Keeping up with the Kriens: the Move

Travis Kriens

On Dec. 14, I received a phone call a little after 5 p.m. from the Charlotte Bobcats of North Carolina, offering me an internship with the public relations department for the upcoming season. I had interviewed for the spot about two weeks prior for a little over 30 minutes, but never really thought that I would get it. I was over 1,300 miles away and there were only two spots, so I figured it would be a good experience just to interview for a spot with one of the big three professional sports leagues in the country, without really thinking that I would get the job.

I had been working in the SDSU sports information office since August of 2007, and had done pretty much all there was to do, so I was ready for a change. I was curious to see how the two jobs would differ, as on any given day, you could work three different events at SDSU. By comparison, a normal NBA schedule only has seven or eight home games a month in a normal season, so I was interested to see how I would keep busy and how you operate with only a couple of games every week/every other week or so.

One of the special things about the Bobcats is that they are owned by Michael Jordan. I was a big time Chicago Bulls fan growing up and I still am, so this was a once in a lifetime opportunity to see quite possibly the greatest and most well known athlete ever, and the guy that played such a huge part in shaping my sports life as a kid.

The closest thing that I could compare a NBA game day to is the Summit League Tournament in Sioux Falls. For a Tournament game, I would generally get to the arena at 11 a.m. and be there until the fourth and final game of the day was done at around 11:30 p.m. It is much the same in the NBA, but instead of four games in one day, it is only one. A game day for me goes from 10 a.m. to 11:30 p.m. with a multitude of activities going on.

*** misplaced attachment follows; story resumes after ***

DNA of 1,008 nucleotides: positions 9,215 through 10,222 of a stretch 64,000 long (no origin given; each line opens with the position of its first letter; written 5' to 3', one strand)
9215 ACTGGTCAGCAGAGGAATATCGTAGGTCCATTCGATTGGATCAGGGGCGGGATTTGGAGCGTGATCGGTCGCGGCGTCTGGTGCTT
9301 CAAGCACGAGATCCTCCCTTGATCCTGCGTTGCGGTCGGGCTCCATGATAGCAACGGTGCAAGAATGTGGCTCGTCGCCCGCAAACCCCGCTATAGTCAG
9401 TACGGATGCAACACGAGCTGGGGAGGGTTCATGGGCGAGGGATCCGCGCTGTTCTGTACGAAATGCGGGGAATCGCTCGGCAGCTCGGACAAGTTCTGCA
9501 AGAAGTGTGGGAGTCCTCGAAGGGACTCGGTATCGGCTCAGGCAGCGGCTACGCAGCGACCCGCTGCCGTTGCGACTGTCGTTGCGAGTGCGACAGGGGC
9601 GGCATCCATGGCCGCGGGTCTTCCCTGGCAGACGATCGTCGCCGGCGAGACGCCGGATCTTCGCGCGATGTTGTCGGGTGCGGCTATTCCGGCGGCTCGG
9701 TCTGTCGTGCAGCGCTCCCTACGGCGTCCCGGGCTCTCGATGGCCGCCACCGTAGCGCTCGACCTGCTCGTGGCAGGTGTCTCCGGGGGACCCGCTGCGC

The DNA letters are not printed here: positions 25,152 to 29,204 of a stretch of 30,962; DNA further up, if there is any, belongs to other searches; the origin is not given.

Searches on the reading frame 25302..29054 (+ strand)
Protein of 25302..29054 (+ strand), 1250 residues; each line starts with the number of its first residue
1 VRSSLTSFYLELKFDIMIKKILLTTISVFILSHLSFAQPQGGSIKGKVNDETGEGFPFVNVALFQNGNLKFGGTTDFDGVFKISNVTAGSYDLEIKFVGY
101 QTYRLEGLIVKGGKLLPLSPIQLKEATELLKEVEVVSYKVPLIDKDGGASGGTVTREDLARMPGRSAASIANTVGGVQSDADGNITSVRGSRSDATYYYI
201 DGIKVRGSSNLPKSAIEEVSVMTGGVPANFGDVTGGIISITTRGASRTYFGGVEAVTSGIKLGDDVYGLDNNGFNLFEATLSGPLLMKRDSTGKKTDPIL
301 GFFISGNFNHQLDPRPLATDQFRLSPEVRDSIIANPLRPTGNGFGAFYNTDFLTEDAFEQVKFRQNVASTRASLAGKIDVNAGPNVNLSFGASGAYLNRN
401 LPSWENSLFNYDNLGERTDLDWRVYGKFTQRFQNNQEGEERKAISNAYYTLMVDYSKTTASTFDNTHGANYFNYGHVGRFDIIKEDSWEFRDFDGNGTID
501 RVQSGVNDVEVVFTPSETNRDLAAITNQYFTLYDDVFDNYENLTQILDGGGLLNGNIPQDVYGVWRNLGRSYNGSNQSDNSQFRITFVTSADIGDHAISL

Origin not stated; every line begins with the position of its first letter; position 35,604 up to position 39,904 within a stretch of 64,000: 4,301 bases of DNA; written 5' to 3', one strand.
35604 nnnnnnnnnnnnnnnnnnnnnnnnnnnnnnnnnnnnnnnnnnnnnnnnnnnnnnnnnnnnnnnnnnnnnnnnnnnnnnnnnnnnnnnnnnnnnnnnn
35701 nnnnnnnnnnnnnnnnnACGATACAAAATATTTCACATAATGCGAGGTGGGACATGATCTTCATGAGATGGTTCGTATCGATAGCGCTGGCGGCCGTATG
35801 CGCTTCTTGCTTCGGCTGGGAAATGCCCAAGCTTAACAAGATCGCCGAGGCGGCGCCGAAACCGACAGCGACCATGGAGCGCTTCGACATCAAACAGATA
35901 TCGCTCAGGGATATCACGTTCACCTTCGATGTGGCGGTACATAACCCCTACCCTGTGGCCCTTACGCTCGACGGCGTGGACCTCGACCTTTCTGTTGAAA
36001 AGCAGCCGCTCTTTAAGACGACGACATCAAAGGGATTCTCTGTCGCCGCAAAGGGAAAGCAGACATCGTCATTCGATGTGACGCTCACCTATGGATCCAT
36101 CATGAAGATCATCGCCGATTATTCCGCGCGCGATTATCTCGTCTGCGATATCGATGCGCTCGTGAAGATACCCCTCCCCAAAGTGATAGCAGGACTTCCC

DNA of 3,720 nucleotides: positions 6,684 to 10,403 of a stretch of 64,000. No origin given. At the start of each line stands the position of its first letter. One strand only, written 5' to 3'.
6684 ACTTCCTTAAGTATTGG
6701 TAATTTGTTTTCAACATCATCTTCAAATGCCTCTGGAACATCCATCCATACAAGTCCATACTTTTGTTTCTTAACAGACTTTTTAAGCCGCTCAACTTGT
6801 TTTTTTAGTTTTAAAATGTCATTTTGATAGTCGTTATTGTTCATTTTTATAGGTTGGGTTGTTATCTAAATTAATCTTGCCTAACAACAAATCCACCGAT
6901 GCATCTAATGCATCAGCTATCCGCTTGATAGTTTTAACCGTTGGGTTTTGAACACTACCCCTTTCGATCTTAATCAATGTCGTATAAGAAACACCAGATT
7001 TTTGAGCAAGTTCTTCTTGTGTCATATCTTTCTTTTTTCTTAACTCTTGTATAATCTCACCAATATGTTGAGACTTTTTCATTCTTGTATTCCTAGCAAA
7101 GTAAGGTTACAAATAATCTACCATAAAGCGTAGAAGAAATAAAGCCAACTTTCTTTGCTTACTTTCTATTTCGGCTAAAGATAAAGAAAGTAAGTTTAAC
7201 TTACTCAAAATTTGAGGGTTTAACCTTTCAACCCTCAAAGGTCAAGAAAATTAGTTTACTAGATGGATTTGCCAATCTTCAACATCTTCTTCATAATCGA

Setting up about a dozen or so stat monitors throughout Time Warner Cable Arena as well as placing the seating cards down for the media takes up hours before the game. The media covering each game is just incredible. For a normal game, there will be about 70 media credentials given out to TV/radio/newspaper/game day workers. However, that number reached over 100 when the New York Knicks came into town on Jan. 24th, which was even more than when the Miami Heat played Charlotte in December.

Some games may not pique your interest at all, such as the Bobcats vs. the Houston Rockets. But when you get to walk among the players and coaches before and after the game, it has a special feel and an opportunity to see the legends of the game as well as the future greats.

For instance, the Atlanta Hawks are a pretty good team with a few All-Star caliber players, but the real treat was walking past former Hawks player Dominique Wilkins who currently serves as an analyst for their TV broadcast. He is someone who went head-to-head against Jordan in numerous slam dunk competitions and was one of the most spectacular high flyers in history. The Houston Rockets may not have any players that you would seek out for an autograph, but their head coach is former Boston Celtic great, and Minnesota native Kevin McHale. The Golden State Warriors have a couple of exciting, young players, including Stephen Curry. It is surreal to me that just a couple of years ago, I was watching Curry lead Davidson to within one victory of the Final Four and now I get to see him in person. Same goes for Cleveland Cavaliers rookie point guard Kyrie Irving, who should turn out to be a future All-Star.